Cyclone Amphan made more 100 fatalities and tornado in Indonesia
May 26, 2020: 08 UTC
The number of victims of cyclone Amphan which hit India and Bangladesh increased to 112. In the eastern Indian Ocean, severely weather conditions are causing Tornado and flooding in Indonesia.
Cyclone Amphan made over 100 fatalities
Cyclone Amphan hit the border region of India and Bangladesh a week ago. This cyclone, which was one of the most powerful in the cyclonic history in Bay of Bengal, caused terrible cyclonic conditions and a storm surge in the areas directly crossed by the core of the cyclone. Even the megalopolis Calcutta and its 14 million inhabitants, suffered strong winds and heavy rain, causing a disaster described as rare by the local authorities.
To limit the impact of the cyclone on the impacted region which happens to be the most populated Delta in the world, massive evacuations were organized. Nearly 3,000,000 people (600,000 in India and 2,400,000 in Bangladesh) have been displaced to emergency shelters. This situation raises fears of a worsening of the covid-19 epidemic. Unfortunately, that was not enough to save all lives. The number of deaths has increased to 112 (86 in India and 26 in Bangladesh).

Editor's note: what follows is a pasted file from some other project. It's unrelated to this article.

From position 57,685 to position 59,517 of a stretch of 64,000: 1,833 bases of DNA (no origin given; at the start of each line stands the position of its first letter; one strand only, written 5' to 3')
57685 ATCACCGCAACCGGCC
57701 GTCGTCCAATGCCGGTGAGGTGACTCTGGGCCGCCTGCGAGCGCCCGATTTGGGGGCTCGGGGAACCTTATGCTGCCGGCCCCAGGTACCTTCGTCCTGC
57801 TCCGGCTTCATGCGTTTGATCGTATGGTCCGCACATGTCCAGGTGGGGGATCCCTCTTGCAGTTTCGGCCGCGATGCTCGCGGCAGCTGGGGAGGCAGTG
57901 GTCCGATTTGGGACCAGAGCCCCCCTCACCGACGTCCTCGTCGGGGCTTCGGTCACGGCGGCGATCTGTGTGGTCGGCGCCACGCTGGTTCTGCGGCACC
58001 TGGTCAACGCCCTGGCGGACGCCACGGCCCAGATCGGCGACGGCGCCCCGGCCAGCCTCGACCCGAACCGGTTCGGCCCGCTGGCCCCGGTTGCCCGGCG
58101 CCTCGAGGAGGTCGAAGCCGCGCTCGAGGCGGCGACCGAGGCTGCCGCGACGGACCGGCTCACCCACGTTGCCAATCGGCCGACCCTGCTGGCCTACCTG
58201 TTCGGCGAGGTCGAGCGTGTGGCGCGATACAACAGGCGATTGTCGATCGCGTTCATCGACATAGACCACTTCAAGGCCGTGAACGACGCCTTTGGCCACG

Tornado in Indonesia
On the other side of the Indian Ocean, Indonesia faces severe weather. Since May 19, severe thunderstorms have caused damage and flooding in several regions of the country. According to Indonesian National Board for Disaster Management (BNPB), 2 people died, 9 were injured and 233 houses were damaged due to a tornado in Tulang Bawang, in Lampung province in south Sumatra.
Powerful thunderstorm cell south of the island of Sumatra captured by the high resolution satellite SUOMI-NPP on May 22 - NASA
Widespread flooding is reported in eastern Sumba (Sumba Island) and in Luwu (south of Sulawesi province), where more than 300 people have been displaced and 274 houses flooded. Finally, floods also occurred on the island of Timor, the provinces of Aceh, South Sumatra, West Sulawesi and South Kalimantan, affecting hundreds of people and damaging buildings and crops.